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Grief Counseling, Writing a Eulogy, Writing an Obituary

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Writing the Eulogy

Giving a eulogy is a noble gesture. Few are privileged to present one. If you have been chosen, accept graciously, consider it as an opportunity to contribute to the healing process and prepare to do some homework.

In general, eulogies are remembrances of the deceased. They may be serious, full of stories of youth and family; or humorous, full of jokes remembered and shared with the deceased. Do not feel you have to provide a summation of the life of the deceased. Nor should you try to include everyone in the audience in your story. Just be yourself, and speak from the heart.

Gather information

To help prepare for the eulogy, gather your information carefully. Contact family members and friends of the deceased. Collect biographical facts such as marriage dates, places lived, and any unique hobbies or memberships to clubs. You are trying to capture the character of the deceased so be sure to contact a variety of individuals who will be able to give you accurate information.

Some ideas for information to include can come from a variety of sources: Old photographs, newspaper articles about historical events or about the deceased, family stories, genealogical information, memories of family outings or events. These are the types of information that make a funeral service a celebration of a life rather than a morbid sermon or a recitation of doctrine, devoid of anything personal.

Develop a theme

We advise coming up with a theme for your eulogy. This may sound trite, or contrived, but it actually helps others remember the deceased fondly, as many people listening will relate to your topic as it applies to them and to the deceased. For example, at one funeral we know of, the speaker talked about the lady's youth relating how life was for the farm-women of her era. He talked about her participation in preparing meals for the threshers at harvest time, and how the phrase "eating like a thresher" came to be. (Threshing is vigorous, physically demanding work, and the men have huge appetites requiring mass quantities of food.) He did an excellent job of highlighting the events of her life and giving the audience a glimpse of another era.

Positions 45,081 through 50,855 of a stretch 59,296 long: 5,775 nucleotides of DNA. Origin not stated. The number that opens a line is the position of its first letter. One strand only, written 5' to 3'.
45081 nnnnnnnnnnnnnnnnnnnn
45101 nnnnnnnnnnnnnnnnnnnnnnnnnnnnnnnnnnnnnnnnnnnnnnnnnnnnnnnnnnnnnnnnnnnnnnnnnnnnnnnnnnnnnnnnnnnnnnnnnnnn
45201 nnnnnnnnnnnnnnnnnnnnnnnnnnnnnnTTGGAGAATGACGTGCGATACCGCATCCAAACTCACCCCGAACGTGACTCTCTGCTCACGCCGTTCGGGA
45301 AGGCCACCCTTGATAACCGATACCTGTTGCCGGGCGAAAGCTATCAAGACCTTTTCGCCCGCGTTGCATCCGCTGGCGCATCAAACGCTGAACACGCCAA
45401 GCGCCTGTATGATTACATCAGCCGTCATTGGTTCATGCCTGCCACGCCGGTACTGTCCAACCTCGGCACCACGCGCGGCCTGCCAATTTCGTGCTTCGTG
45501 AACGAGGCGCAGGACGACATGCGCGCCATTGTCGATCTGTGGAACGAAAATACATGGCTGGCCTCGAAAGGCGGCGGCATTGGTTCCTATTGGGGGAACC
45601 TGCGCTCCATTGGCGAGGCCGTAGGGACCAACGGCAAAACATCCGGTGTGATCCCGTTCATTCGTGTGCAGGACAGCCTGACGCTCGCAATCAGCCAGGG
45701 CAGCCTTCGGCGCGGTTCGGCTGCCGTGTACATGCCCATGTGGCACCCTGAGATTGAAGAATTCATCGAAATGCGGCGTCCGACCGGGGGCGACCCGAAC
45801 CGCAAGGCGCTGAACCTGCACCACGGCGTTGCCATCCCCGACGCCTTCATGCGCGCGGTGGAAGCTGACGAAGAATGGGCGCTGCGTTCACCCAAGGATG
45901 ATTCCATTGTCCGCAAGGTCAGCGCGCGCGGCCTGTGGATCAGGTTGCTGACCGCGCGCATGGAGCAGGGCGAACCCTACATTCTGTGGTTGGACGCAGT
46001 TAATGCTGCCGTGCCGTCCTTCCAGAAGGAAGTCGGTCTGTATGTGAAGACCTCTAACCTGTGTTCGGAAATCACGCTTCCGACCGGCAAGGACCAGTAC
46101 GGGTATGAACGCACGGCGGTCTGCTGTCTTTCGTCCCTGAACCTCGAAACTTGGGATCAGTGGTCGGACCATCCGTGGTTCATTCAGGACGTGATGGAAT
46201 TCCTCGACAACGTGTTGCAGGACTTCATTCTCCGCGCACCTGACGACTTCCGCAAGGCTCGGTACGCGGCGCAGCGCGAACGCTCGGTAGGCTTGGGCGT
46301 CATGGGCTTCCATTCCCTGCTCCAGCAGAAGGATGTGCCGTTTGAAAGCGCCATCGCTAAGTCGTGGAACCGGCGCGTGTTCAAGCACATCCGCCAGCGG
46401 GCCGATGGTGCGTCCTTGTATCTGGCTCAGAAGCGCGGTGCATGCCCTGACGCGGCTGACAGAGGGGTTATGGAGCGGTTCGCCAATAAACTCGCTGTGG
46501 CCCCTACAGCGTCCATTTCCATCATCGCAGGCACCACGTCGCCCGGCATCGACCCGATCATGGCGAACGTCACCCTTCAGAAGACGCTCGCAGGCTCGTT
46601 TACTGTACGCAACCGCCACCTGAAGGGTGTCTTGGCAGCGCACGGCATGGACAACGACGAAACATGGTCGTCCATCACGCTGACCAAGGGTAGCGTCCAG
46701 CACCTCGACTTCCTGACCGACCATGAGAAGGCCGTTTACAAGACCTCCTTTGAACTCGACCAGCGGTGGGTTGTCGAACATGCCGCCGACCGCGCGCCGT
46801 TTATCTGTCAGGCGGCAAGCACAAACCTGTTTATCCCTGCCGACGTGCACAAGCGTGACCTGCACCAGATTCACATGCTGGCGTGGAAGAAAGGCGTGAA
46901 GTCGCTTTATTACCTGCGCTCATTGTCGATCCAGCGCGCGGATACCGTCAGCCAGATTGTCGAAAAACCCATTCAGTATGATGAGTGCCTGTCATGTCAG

Practice speaking

Finally, practice your presentation before going to the funeral home. Read your notes out loud to see how they sound. Ask a friend or family member to listen to you. Going over the eulogy two or three times before presenting it in public, will help make you more comfortable when at last you get up and address the family and friends in the funeral home or wherever the service is conducted. Consider having a glass of water at the podium. It is acceptable to read the eulogy all the way through, if you find it too hard to raise your eyes and make eye contact. Remember that no one is judging you. Be yourself and you will do fine.

Sample outline

The following outline is intended to serve as a general guideline. Much of it can be found in the obituary. The eulogy allows you to expand on that. It is not necessary to include everything listed here, but the greater the variety of material you use, the more interesting the presentation will be. It will also be easier to compose and will give ample opportunity to express what the deceased meant to you.

  1. Biographical Information
    1. Names of parents
    2. Residence
    3. Occupations (where they worked and how long)
    4. Hobbies
    5. Social organizations they belonged to
    6. Marriage/children
  2. Human Interest Information
    1. Events that shaped the deceased's thoughts
    2. Family anecdotes
    3. Beliefs
    4. Fond memories of your own
    5. Beloved pets
    6. Philosophies of life
    7. Poems or Prose
  3. Religious Service
    1. Bible readings
    2. Prayers
    3. Sermon
  4. Conclusion
    1. Where Interment will be
    2. Post funeral gathering information
    3. Presence or absence of graveside service

Read a article on Writing a Eulogy by Garry Schaeffer



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